Secret Hidden Gem At The National Gallery of Ireland

Last Summers Art Academy artists will know the story of the famous 19th Century french artist Rosa Bonheur. Women were not allowed to be artists . It was not illegal just not socially accepted. Rosa Bonheur did not let this stop her. She retired at the age of 38 having made millions from the sale of her wonderful realism paintings. She bought château outside of Paris and lived there with her girlfriend and many animals including horses, cattle and even her 3 pet lions.

When she was little her mother taught her the alphabet by allowing her to draw an animal for every letter of the alphabet on the walls of their home. She loved animals and this encouraged her when learning to read and write. Should you like to start drawing an animal for each letter of the alphabet, I have popped a few tutorial videos up on YouTube to get you started.

One of her master pieces, a giant oil painting on canvas The Horse Fair sold for the equivalent of 1.35 million euro in todays money. It is over 2 and a half metres wide.

Image Reference: (provided by The Metropolitan Museum of Art).

The painting has a secret. Women were also not allowed to attend the horse fair and it was dangerous for them to do so. Rosa cut her hair up short and disguised herself by wear clothes that would be considered “mens clothing” at that time. This way she could get in to the horse fair and make sketches for her painting.

She even had to apply to the government for a pardon to wear trousers – after getting in trouble a few times – as it was illegal to wear trousers in France at that time if you were a women. Women were required by law to wear the floor length dress and corset you often see in period drama movies.

In a bold move Rosa even painted herself into her great Masterpiece, right in the centre, riding a horse, looking directly out at the viewer dressed in mens clothing.

The Horse Fair is available to view at the Metropolitan Museum in New York City but you need not even travel very far to see a Rosa Bonheur painting in person. Yesterday I attended a International Women’s Day tour of the National Gallery of Ireland.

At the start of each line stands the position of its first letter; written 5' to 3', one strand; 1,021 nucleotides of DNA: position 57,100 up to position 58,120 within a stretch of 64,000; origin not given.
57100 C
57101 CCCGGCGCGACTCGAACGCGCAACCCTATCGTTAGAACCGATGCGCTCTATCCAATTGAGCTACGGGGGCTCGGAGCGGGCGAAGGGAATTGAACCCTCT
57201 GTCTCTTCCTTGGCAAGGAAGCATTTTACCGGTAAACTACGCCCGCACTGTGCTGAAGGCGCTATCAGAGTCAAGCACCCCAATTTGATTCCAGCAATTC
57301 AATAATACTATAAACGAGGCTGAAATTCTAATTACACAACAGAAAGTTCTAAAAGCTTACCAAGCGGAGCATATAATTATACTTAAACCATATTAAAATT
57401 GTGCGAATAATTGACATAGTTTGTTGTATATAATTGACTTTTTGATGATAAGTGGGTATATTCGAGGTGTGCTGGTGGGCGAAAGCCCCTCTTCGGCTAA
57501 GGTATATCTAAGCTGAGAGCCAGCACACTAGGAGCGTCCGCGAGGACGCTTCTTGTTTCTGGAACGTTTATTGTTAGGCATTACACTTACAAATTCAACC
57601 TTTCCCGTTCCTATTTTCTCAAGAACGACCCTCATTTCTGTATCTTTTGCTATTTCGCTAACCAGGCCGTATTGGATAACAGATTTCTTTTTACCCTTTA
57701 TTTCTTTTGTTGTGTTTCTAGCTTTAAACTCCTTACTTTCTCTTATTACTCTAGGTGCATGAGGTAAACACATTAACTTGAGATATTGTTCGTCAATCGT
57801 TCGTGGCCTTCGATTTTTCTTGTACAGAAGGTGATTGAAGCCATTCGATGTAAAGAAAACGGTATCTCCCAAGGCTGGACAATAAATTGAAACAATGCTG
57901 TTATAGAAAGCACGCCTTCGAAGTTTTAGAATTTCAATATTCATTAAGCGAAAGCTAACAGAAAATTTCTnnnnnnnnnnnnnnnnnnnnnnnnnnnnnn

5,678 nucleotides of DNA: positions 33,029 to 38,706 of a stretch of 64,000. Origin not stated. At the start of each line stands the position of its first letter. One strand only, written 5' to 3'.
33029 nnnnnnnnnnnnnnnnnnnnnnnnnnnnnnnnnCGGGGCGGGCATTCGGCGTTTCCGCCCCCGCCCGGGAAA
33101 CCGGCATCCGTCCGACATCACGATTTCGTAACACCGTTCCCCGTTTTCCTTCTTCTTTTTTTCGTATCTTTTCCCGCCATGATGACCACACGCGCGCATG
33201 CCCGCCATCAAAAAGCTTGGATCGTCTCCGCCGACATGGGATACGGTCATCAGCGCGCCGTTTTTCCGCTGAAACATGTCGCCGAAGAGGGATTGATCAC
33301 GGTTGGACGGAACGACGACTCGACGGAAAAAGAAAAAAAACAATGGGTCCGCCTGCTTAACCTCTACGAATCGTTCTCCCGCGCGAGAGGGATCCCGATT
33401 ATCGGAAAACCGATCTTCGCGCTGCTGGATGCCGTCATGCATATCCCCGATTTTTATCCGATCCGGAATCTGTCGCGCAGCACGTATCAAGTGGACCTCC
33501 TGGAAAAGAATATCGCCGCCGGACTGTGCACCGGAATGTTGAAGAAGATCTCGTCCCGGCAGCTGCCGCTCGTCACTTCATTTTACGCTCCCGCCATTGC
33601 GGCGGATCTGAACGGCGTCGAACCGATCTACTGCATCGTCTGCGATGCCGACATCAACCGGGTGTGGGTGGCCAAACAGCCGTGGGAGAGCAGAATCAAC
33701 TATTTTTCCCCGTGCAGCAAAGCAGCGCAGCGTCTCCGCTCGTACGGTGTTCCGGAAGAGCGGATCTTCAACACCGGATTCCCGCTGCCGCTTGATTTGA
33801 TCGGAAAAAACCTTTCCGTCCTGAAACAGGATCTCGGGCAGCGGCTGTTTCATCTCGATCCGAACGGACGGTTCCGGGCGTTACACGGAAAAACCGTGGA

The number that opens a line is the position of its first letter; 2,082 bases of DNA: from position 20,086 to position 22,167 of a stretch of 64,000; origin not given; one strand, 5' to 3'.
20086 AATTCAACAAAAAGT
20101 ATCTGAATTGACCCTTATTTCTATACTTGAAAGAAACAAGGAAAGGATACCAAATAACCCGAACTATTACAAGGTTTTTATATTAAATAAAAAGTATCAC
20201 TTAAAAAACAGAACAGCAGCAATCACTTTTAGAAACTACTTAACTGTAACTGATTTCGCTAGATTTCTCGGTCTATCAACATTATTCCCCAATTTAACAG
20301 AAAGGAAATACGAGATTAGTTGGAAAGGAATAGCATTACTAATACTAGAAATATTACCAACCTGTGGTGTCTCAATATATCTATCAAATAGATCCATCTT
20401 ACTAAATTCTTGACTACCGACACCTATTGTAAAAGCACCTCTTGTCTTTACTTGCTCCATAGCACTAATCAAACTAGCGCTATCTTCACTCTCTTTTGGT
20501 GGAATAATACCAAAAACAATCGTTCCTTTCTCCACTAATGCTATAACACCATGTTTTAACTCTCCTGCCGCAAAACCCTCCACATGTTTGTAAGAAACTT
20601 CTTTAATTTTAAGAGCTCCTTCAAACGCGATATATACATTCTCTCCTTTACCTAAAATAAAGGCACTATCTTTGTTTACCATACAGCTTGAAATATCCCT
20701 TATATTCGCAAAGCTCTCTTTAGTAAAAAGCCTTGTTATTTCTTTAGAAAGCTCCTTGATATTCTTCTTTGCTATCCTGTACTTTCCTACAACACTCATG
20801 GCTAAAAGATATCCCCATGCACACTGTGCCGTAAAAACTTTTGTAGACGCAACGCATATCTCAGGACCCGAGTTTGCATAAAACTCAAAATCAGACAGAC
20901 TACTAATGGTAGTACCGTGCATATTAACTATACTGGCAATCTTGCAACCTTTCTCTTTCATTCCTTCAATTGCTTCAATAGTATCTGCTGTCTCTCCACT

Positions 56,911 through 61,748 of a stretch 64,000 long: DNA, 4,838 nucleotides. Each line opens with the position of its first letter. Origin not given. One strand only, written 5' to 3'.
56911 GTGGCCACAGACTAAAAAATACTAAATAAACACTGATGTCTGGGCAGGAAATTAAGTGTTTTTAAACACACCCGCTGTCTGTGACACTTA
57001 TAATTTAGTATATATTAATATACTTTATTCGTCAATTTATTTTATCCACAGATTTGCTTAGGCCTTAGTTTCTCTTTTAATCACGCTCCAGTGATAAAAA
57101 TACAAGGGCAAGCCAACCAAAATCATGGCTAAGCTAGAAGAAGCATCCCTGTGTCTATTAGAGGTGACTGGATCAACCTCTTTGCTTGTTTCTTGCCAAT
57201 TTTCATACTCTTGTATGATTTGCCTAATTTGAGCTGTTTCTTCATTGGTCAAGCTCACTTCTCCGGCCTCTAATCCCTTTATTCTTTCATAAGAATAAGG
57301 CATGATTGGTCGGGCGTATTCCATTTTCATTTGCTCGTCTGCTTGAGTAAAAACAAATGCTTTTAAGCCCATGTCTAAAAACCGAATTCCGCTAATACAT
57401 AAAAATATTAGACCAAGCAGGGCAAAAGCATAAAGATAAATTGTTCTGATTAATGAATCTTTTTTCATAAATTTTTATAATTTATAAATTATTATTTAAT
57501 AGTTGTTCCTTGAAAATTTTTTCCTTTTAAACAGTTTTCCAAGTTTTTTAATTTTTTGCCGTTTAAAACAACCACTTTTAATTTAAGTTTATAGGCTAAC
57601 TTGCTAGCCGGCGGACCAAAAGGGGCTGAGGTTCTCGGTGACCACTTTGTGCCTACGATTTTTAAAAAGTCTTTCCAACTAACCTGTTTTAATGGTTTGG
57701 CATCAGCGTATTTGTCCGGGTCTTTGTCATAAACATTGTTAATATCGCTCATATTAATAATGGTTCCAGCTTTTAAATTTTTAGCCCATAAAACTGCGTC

During the tour we were lead by our wonderful tour guide to paintings and sculptures made by women. Now I am a big fan of the National Gallery and yet had not noticed an original Rosa Bonheur is hung there.

Image reference: National Gallery of Ireland

I think I don’t recognise it as a Rosa Bonheur in passing because it is a small painting. When I think of a Rosa Bonheur painting I tend to imagine these huge, majestic, highly accomplished, photo realistic , beautifully executed paintings of, usually, animals.

A Stag is relatively small and our tour guide Fela explained that it was painted after her retirement. She continued to paint but as she was financially so well off she didn’t need to try and impress or even paint art with a view to be sold.

She was well established as an artist by then and in 1865 Bonheur became the first woman artist to receive the cross of the Légion d’Honneur. You can see this painting in person next time you are in Dublin at The National Gallery of Ireland, Merrion Square. 

Some of last Summers artists who completed their own Rosa Bonheur Masterpieces based on her lions paintings

What is the Sweetest Thing About Dublin for You? January Exhibition

I am proud to share the news, that I will exhibit some artwork alongside these talented Brazilian creatives this January at Sweet Dublin’s Life.

Curated by Chiara Rucks the event takes place in Bragadeiro’s above The Art Cafe on Frenchman’s Lane Dublin 1 to celebrate Dublin. It promises a wonderful evening filled with art and a Brazilian taste to cheer up a dreary January Monday night.

If you follow along on instagram stories I might even let you in on where my personal favourite spot in Dublin is. What is the sweetest thing about Dublin life for you?

 

#2020 exhibition/ #BraziliansinDublin @Bragadeiros #Chiararucks #DaVinciBox

 

 

Olives, Oysters and Oranges at the Olivier Cornet Gallery